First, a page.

How equally plain and blessed is the same doctrine concerning the sovereignty of grace, in the instance of the great father of the faithful, Abraham? For what was Abraham, when the Lord first called him? Surely, an idolater. And what prompted the Lord to call Abraham, but his own free, sovereign, and unmerited grace. Is not everything the Lord said to this man to the same amount as to Noah? He found grace in the eyes of the Lord. Fear not, Abraham; I am thy shield, and thy exceeding great reward, Genesis 15:1. So everlastingly true is that blessed scripture by John. If we hope, it is because he first loved us, 1 John 4:19. And all the blessed consequences resulting, in the lives and conduct of Sarah, Isaac, and Jacob, were the fruits and effects; and not in the smallest degree causes, or ministering to the first great and only disposing cause, God's purpose, grace, and favor, leading on to the accomplishment of the end intended. Reader! it is blessed to behold the lives of the faithful, bearing testimony to God's covenant truth and faithfulness. But it is doubly blessed, to keep always in view the Lord disposing all. While the eye of the Prophet was fixed in contemplation at beholding the whirlwind from the north, and the complicated machine, wheel within wheel, moving on in endless revolvings; the whole was too deep, and too much encompassed in perplexity for his mind to understand. But, when the Lord opened to his astonished view, One, like the Son of Man above, guiding all, the Lord's glory became manifested, Ezekiel 1:4-26.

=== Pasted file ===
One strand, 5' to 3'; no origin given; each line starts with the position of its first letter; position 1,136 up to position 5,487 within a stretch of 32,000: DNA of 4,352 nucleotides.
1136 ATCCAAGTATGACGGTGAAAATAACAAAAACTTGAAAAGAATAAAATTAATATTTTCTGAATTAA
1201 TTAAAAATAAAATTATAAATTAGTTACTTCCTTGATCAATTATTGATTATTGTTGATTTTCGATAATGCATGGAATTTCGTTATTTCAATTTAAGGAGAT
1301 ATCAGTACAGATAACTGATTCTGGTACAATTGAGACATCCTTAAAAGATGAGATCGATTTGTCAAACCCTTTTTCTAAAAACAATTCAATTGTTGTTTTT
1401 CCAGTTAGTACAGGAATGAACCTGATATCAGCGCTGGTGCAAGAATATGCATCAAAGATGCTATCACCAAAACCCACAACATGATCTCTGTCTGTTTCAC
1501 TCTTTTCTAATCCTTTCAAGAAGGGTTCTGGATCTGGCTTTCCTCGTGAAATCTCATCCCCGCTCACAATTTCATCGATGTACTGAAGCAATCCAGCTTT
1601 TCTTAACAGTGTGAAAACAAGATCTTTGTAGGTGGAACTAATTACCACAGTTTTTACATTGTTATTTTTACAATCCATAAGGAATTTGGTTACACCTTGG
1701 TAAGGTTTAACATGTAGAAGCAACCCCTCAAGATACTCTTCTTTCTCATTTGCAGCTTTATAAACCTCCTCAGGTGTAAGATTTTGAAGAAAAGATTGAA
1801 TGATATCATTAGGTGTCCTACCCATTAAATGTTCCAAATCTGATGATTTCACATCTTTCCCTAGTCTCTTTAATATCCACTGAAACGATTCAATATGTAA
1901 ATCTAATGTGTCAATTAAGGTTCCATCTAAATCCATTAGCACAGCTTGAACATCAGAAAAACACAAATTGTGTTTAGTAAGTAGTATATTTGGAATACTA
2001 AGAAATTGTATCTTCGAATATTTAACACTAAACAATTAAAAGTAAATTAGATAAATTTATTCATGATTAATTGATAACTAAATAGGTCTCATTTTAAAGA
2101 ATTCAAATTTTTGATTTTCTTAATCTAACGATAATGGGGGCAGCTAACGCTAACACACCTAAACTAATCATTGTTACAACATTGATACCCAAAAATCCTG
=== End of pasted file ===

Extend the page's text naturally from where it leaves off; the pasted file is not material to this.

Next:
It is blessed, yea, very blessed, to behold the children of God, in every age of the Church, all marked with one and the same family feature. They may be said, all of them, to sojourn by faith in the land of promise; for all the promises are theirs in Christ, by right of inheritance, 2 Corinthians 1:20, and yet, every country here below is to them a strange country, Micah 2:10. They dwell in the midst of many people, as a dew from the Lord, Micah 5:7, and yet they dwell alone, and are not reckoned among the nations, Numbers 23:9. They sojourn in tabernacles which are moveable, liable, and expecting every moment to be taken down, Hebrews 13:14, and yet the eternal God is their refuge, and underneath are the everlasting arms, Deuteronomy 33:27.